Can You Fairly Distinguish Commercial vs. Non-Commercial Use In Copyright?

from the not-convinced...-but... dept

One issue that comes up in discussions of copyright quite often is the idea of whether or not you could change copyright law to distinguish between commercial and non-commercial use. In some ways this is quite appealing, and Cory Doctorow's latest column makes the case for at least exploring those distinctions. However, even he admits that there is a gray area, and I wonder if that gray area is really complex. I don't think it would necessarily make copyright law any worse, and my guess is that, at least initially, it would make copyright function better. After all, copyright law itself was really intended for commercial use (though, there are some lobbyists who falsely claim otherwise). It's only in this day and age when everyone has the tools of content creation, reproduction, performance and distribution in their pockets and on every desk that the old copyright laws have been shown to not function properly at all.

So perhaps separating out commercial and non-commercial use is a step in the right direction. But I'm still confused about how you determine what really is commercial use vs. non-commercial use. If I use your information to make an investment, is that commercial use? If I have a blog that uses a bit of your content, but has ads on it, is that commercial use? There are some RSS feeds that declare "not for commercial use!" But, if I put that RSS into my feed reader and read it for work, is that commercial use? It's not really that clear. And given that many individuals and companies feel that any even (borderline) commercial use of their works deserves compensation, you could see an awful lot of lawsuits filed as we try to define the borders. Perhaps copyright law could be written to make the border clear (though, I doubt it). Perhaps the lawsuits would establish clear boundaries as well, after a bit of upheaval and lawsuits. But I think that there will always be new situations that again test the fuzzy border between the two types of use, and drawing any sort of bright line distinction won't really fix very much.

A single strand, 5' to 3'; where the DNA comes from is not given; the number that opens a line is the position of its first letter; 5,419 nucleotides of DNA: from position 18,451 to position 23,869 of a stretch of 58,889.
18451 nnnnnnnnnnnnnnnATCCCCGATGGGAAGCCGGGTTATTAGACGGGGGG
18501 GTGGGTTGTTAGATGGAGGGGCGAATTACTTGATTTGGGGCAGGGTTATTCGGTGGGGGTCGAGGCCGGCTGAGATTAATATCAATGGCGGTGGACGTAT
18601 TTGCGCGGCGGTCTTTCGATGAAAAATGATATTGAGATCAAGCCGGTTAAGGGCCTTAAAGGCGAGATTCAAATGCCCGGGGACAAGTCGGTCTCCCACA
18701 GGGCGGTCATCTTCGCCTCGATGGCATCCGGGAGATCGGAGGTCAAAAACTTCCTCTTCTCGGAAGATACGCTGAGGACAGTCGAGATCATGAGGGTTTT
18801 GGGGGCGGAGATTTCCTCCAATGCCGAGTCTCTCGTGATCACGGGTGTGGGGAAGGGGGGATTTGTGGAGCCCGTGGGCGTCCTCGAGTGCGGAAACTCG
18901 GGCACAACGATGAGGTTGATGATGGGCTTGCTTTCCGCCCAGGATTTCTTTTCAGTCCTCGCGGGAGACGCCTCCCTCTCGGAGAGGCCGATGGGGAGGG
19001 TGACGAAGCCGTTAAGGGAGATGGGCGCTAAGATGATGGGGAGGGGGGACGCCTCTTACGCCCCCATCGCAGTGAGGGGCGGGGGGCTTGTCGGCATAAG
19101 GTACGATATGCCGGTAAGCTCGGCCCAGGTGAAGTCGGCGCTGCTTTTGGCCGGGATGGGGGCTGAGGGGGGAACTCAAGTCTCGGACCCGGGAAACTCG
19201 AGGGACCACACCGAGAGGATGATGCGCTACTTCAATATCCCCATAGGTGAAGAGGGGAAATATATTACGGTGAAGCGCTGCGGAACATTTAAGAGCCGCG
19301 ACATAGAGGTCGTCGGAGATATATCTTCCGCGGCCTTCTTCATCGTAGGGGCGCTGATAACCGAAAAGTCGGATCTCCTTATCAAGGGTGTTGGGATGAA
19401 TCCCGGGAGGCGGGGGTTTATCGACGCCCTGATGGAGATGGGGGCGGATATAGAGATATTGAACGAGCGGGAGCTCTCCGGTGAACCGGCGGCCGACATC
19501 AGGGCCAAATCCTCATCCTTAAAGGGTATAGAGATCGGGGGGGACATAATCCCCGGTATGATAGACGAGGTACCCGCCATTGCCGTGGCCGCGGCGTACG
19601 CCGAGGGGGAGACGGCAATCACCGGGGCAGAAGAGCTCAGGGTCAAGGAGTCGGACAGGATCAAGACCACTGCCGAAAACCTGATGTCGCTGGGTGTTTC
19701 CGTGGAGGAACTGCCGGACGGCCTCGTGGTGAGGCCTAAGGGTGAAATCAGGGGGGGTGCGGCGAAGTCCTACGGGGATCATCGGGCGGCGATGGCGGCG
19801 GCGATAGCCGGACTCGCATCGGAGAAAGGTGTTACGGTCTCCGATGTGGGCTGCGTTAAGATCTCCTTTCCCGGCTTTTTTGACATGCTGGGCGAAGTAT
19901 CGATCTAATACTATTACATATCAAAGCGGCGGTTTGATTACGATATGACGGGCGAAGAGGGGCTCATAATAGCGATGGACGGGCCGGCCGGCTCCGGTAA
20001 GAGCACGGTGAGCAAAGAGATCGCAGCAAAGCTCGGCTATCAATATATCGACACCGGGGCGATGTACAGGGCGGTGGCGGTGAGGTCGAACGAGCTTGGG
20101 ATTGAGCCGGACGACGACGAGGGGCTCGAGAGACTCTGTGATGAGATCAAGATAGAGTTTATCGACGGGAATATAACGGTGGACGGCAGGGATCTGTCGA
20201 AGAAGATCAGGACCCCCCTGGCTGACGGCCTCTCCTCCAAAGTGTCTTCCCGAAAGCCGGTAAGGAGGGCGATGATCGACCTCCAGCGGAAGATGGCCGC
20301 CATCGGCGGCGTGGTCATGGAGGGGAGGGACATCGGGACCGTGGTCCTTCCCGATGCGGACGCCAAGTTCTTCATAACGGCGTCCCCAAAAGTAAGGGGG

Filed Under: commercial, copyright, copyright reform, non-commercial

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  1. icon
    Crosbie Fitch (profile), 30 Jan 2010 @ 4:23am

    Corporate/non-corporate is a better distinction

    Why, only just the other day in response to a suggestion that copyright should only apply to commercial use (whatever that is), I suggested that a better, ethical distinction is not commercial/non-commercial, but corporation/individual.

    It's not unethical to subject corporations to copyright, but it is unethical to subject individuals to it. This is because corporations, being artificial entities, don't have such a thing as a natural right to liberty.

    Here are examples of how things would work in each case:

    • Individuals and corporations can file-share or stream music with impunity as long as no money changes hands.
    • Individuals are sued when they sell their MP3 player without having first deleted its contents.
    • Copyright applies to corporations as usual, in all cases, whether commercial or non-commercial.
    • Individuals are never sued for copyright infringement, even if money changes hands, e.g. when selling full MP3 players, or as indie artists singing covers at a concert in exchange for a share of ticket sales. The labels of signed artists would have to pay a license fee, etc.

    Ultimately, even if copyright applied only to corporations it would still be culturally detrimental.

    However, for an interim compromise, a corporate/individual demarcation would be far better than a commercial/non-commercial one.

    It would be an even better distinction for Creative Commons to adopt than NC, given most CC users seem to think NC means 'big nasty publishing corporations' can't exploit their work, but nice, little guys can (if they ask politely). It actually means the little guy will ignore the NC work, whereas the corporation will exploit it without a second thought given the copyright holder has zero litigation budget.

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